Once upon a time, PepsiCo faced a Greek snack problem: Best Foods, a fast-growing startup founded by entrepreneur Nontas Ohonos.
It was in the 1980s when PepsiCo entered the Greek market. The American giant had the size and resources to expand into the market by purchasing Tasty Foods, a local snack company. But she didn’t have the entrepreneurial spirit of Nontas Ohonos, who had already created a strong brand from scratch.
“When I started my company, Best Foods, with my brother in the early 1980s, we had very few resources,” he says. “And capital goods were too expensive. So we had to be very innovative, creating our own equipment. But it wasn’t easy. It took a lot of experimentation to get the equipment and product right. Sometimes we were frustrated. We almost went bankrupt. But there was no way back.
Eventually, the Ohonos brothers got it right – and their first Best Foods product lines, Foudounia and Lotto, started flying off the shelves.
Soon, a hyped marketing campaign followed using popular stand-up comedian Henry Klyn.
The rest is history. Orders flooded in, factories expanded and market shares soared, spoiling PepsiCo’s plans to rapidly expand its presence in the Greek market.
But the American giant fought back, with aggressive marketing strategies to regain market share.
But PepsiCo’s Greek problem isn’t going away. Pepsi therefore finally had to buy the Ohonos company in 1992 and end its early career in the snack sector. Or at least that’s what it seemed like at the time.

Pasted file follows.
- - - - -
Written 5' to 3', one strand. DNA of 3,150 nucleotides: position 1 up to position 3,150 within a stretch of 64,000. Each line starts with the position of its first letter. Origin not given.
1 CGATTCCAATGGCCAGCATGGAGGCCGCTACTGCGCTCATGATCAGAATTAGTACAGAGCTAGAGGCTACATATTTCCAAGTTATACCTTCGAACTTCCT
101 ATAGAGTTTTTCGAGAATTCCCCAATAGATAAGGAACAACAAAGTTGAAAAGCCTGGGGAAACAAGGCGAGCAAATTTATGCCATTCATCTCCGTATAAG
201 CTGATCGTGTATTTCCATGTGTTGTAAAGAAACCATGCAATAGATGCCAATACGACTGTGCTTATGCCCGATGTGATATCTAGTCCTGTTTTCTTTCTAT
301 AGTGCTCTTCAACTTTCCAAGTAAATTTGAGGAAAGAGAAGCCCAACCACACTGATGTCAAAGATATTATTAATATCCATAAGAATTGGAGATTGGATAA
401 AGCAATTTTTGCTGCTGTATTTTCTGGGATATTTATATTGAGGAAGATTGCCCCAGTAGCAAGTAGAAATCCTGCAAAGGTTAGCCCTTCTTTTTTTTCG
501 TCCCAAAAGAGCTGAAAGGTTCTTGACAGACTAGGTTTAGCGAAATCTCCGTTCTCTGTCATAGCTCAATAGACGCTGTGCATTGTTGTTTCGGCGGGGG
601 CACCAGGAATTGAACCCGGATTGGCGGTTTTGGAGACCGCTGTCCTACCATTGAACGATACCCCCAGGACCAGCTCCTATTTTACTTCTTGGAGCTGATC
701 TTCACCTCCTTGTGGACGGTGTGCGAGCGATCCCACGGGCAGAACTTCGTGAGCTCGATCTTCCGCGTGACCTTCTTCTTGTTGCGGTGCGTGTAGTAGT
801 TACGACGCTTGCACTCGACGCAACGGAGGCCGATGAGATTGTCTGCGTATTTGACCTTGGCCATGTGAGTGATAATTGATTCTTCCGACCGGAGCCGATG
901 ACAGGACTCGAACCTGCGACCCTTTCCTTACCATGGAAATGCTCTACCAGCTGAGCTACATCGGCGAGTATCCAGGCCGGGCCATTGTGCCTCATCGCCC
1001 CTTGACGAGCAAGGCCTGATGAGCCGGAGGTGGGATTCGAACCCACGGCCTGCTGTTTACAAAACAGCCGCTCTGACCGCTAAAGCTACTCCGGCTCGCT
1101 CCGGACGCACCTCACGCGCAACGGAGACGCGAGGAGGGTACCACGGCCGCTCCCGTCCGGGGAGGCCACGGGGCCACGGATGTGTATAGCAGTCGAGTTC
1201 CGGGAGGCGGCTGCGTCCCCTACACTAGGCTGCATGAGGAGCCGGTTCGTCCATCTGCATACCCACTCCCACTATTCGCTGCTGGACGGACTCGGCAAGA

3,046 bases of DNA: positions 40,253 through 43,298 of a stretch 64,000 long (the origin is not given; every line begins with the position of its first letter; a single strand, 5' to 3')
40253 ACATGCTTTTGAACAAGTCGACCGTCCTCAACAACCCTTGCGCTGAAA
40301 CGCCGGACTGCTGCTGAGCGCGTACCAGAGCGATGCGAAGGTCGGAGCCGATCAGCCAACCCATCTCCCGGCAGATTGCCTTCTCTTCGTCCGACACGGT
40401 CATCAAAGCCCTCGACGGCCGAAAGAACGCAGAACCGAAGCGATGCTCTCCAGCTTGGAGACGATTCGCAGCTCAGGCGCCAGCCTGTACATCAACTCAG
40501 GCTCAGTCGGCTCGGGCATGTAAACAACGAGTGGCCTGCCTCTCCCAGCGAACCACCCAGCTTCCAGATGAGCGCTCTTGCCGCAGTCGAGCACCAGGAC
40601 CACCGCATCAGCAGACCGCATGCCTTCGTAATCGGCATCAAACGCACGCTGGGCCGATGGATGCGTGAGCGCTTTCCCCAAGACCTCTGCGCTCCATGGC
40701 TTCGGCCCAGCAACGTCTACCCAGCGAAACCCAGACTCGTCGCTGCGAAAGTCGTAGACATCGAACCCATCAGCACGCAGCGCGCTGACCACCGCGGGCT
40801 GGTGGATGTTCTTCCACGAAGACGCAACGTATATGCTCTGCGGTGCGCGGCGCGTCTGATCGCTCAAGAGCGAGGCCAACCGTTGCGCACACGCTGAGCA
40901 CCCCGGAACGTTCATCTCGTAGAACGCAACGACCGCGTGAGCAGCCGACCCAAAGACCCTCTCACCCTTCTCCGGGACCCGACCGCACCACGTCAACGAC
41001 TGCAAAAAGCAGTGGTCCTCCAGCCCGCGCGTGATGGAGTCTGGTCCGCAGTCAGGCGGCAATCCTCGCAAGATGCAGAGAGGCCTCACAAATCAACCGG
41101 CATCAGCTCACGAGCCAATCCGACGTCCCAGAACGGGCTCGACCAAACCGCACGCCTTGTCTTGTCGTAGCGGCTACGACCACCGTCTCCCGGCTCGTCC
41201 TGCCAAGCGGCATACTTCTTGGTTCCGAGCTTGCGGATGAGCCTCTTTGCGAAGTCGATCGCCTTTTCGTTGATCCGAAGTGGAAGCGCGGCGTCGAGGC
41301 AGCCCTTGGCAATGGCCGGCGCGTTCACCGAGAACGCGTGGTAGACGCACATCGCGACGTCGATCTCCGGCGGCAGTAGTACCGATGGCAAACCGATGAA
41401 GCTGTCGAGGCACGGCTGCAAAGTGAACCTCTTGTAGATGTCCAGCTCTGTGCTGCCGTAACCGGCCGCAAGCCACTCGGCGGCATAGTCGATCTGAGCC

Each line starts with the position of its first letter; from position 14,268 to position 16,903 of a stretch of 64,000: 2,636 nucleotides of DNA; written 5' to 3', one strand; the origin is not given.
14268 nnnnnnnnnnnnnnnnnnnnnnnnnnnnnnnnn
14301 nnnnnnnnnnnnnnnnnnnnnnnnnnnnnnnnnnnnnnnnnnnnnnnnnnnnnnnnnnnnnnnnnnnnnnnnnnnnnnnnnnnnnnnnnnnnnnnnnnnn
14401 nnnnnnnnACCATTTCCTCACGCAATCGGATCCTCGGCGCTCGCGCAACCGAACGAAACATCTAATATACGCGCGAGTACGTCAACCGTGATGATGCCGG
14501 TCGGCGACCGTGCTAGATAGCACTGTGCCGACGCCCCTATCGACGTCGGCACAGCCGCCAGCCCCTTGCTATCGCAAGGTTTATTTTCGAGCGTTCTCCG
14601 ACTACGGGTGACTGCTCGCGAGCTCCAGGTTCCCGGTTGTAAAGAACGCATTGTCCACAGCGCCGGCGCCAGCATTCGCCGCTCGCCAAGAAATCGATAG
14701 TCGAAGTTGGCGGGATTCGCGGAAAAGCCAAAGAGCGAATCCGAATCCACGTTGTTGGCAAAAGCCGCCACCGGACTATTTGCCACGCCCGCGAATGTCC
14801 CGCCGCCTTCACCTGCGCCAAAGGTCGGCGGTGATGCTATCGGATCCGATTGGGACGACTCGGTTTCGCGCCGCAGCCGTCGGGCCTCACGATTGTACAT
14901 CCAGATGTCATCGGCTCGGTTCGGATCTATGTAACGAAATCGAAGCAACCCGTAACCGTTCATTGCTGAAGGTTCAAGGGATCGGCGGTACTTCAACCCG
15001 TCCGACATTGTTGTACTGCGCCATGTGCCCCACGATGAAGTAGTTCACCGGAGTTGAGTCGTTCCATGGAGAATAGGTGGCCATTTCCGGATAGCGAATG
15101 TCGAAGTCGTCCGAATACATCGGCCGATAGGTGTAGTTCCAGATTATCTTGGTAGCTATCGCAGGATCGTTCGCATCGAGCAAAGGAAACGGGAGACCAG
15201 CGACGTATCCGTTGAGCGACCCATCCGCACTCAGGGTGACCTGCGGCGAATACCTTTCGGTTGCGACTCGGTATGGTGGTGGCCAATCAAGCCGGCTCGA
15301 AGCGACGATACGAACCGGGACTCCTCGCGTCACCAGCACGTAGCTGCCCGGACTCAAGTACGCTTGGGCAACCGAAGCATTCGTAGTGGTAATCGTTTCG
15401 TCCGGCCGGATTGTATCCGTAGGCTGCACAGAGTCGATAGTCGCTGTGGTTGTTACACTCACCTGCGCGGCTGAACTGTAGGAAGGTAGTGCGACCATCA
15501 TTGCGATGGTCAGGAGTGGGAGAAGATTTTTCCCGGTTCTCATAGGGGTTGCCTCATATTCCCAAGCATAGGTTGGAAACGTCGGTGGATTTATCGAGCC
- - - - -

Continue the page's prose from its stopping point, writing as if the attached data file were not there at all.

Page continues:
Now, twenty-seven years later, Ohonos is back with a group of snack companies, once again challenging PepsiCo in the Greek market and the neighboring markets of Bulgaria and Romania.
How did it happen? Following the sale of his business to PepsiCo, Ohonos had enough money and time to pursue his passion for fishing.
But he wasn’t happy. “Fishing couldn’t help me suppress the energy I had in me to start a new business,” he says.
Six months later, Ohonos was back in business, with a clear strategy derived from its previous experience and its business motto: knowledge of the snacks sector, acquisition of modern equipment and development of dedicated employees.
An expansion into Bulgaria and Romania was a resounding success, and a new range of snacks under the Jumbo brand began to flood into the Greek market, challenging, once again, the now largest player, PepsiCo.
John Papailias, sales manager of Halkidiki Flour Mills, is not surprised by Ohonos’ return. “Nontas Ohonos is obsessed with quality and innovation,” says Papailias. “And consumers in Greece and other Balkan markets recognize this.”
Lessons? Entrepreneurship is not just a career. It’s a never-ending passion for discovering and exploiting new business opportunities.
Large multinational corporations can buy up small businesses, but they cannot buy the souls of the entrepreneurs who support them.